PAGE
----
There are some great digital cameras available today. This includes DSLR and point-and-shoot models. By far the best camera is the one you have with you. I can't count the number of times when either I or someone near me has said, "Oh, if only I had a camera!" If you own a late-model smartphone, like an iPhone 4/4S or one of the new Android models, then you actually have a pretty decent camera. The best part is that you probably have it with you all the time.
No, a new iPhone 4S or Samsung Galaxy Note will not replace a Canon T3i or Nikon D5100 for versatility or quality. The problem is that most people won't carry a DSLR or even a compact model everywhere they go. But they will carry their phone. This is why it is important to know how to get the best results out of your smartphone's camera system.
Just like any digital camera, there are some simple tips that apply to phones too. Here is my Top 10 Smartphone Photography Tips.
Get Close - The No. 1 problem I see in photos taken on a phone is the subject is too small. Most phones only have a fixed focal length lens not a zoom. Whatever you do, don't use the digital zoom. When you use this function you are just zooming in on the sensor and reducing the effective megapixels you have to work with. If possible, always move closer to your subject to fill the frame. If you can't move in closer, then crop it in your photo-editing program later.
Light - Proper lighting is key to get the best out of your smartphone. Try to only shoot with the sun behind you. If you shoot into the sun you reduce contrast from glare and can confuse the exposure system. This is ok if this is the effect you are going for. An example would be if you want your subject to appear as a silhouette.
Flash - Most of the newer smartphones actually have some type of auxiliary light/flash for using indoors. These flashes work only in a normal-sized room (not a gym or auditorium) and are only effective out to about 8 to 10 feet. If you can get away without using flash, do it. You may need to hold the phone much more steadily, but you can always take extra shots if you get motion blur.
Keep Level - Holding a phone to take pictures can be difficult - it's a phone not a camera so handling wasn't a big part of the design. Some phones are difficult to hold steady and push buttons or touch the screen. It may take a little practice, but look closely at the whole scene and make sure that vertical lines are vertical. When shooting landscapes, especially those at the beach or on a lake, make sure the horizon is level.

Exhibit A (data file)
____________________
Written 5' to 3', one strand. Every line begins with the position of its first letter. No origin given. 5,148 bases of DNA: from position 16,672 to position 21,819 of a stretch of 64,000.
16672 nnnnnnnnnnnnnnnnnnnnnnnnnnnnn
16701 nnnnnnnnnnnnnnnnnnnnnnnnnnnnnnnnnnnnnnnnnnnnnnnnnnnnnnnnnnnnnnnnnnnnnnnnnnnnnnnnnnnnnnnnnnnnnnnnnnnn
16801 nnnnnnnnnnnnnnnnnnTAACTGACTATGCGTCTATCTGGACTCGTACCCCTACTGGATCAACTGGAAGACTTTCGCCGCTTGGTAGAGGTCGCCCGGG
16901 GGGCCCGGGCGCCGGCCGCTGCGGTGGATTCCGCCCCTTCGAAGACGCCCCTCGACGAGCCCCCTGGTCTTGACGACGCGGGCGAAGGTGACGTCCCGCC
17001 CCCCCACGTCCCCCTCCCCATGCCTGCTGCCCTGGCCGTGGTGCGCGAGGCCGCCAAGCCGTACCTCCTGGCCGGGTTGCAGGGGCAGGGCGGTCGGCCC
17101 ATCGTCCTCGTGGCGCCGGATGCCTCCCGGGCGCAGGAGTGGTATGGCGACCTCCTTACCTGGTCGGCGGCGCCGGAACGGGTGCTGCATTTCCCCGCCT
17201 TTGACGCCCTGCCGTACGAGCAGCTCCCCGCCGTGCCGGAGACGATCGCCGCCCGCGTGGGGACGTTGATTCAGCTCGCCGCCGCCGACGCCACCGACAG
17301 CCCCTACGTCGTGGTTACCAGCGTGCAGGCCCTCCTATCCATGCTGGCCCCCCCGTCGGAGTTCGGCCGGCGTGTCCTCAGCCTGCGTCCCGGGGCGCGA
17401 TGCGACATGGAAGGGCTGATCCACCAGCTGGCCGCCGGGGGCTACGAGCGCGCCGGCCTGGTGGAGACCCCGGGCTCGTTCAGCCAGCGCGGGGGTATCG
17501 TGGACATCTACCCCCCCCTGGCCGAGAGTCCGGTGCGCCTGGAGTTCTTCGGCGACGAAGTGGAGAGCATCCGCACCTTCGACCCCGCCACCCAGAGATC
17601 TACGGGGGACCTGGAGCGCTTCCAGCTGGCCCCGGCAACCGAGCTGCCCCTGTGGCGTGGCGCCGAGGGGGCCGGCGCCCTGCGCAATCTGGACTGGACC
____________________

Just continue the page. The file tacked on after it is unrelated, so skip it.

Orientation - It might be easier to hold your smartphone vertically, but then all your photos will be vertical. Try to shoot both vertical and horizontal shots of your scene or subject. Remember, if you decide to shoot video with your phone - shoot horizontal. I don't know of many HDTVs that stand vertically.
Play - This is the best part of digital photography. Whether it's on a phone or a big DSLR, it doesn't cost you extra to shoot 20 shots compared to 10. Experiment and play around with a scene. You might be surprised with what you get. Try out some odd angles.
Accessorize - Smart phone photography is really starting to take off. I know this because of the many accessories that are out there for the many different phones. These include tripods, mounts, add-on lenses and add-on lights.
Apps - The great thing about the latest smartphones are the plethora of Photo Apps available. These can be used to enhance your photos, but some are there to play around with your images.
Know Your Phone - To get the most out of the camera in your phone, it's best to know your phone. Check the settings for the camera and make sure you have it set to the highest quality settings. I just recently got a tip for the iPhone. If you tap the screen it will focus on that spot. If you tap and hold it for a little longer the screen will flash slightly and now the focus and exposure will be locked to that point on the screen.
Clean - The last tip is to make sure your camera lens is clean. Since a phone is constantly handled, the lens can get dusty or smudged with greasy fingers. It only takes a second to wipe off the lens. The best thing I've found to do this job is a micro-fiber cloth. These can be found at most camera centers, your optician or in your local drug stores and 'Mart' stores.